Strength training can aid children’s’ muscular and motor skill development and help establish a life-long habit of injury-free physical activity participation. But, it ought to be one part of a balanced approach to physical activity and the potential for injury means it needs to be closely supervised and only considered when children are capable of responsible behavior.
The capacity to follow directions is one indication of readiness, just as for participation in other youth-oriented activities like soccer and swimming lessons. Readiness should always be considered before introducing children to any activity since a poor experience can result in a sour attitude toward exercise, but it is especially important for strength training given its mandate for strict safety. Executing movement using the correct form is imperative and children should never do 1-repetition maximum lifts, or risk serious injury to soft tissue. In general, up to 3 sets of 10 repetitions, 2-3 times per week with rest days in between body parts is deemed a safe approach. Body weight exercises such as push-ups, pull-ups, and sit-ups also foster muscular development and can be used as a compliment or precursor to strength training.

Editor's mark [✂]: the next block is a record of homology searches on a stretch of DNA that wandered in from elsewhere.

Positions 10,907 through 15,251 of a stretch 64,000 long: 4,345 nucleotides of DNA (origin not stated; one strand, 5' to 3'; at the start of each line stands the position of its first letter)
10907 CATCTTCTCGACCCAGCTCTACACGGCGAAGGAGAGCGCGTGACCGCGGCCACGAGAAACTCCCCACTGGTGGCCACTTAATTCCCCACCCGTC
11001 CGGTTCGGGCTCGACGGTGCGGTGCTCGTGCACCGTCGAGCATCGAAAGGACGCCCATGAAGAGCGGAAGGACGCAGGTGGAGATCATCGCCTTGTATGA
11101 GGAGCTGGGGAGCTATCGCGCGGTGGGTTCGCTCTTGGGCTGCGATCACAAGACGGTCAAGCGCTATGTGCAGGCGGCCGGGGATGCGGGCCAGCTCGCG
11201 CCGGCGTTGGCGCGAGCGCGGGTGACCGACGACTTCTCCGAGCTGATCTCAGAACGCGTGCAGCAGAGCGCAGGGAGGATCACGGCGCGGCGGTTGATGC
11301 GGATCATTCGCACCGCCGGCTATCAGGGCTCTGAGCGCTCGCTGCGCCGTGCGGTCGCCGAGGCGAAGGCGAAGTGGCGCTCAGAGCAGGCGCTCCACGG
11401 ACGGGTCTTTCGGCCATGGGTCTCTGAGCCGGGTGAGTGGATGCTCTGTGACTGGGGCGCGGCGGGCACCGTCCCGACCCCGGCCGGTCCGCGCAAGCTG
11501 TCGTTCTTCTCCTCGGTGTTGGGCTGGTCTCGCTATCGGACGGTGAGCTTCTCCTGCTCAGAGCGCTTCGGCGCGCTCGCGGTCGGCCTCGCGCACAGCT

The increased muscle and soft tissue (tendons, ligaments) development that strength training yields can be an important factor in helping children develop motor skill competency, increasing the likelihood of a sustained habit of regular activity. But it should be one of several types of activity in which they engage. Remember, the deeper their repertoire of activity the stronger their motivation for regular activity across their lifetime. Strength training along with sport practice and other forms of unorganized play such as bike riding, tag/chase games and the use of playground equipment offers the variety of activities optimal toward developing a well-rounded activity portfolio.
For more information, please see the American College of Sports Medicine.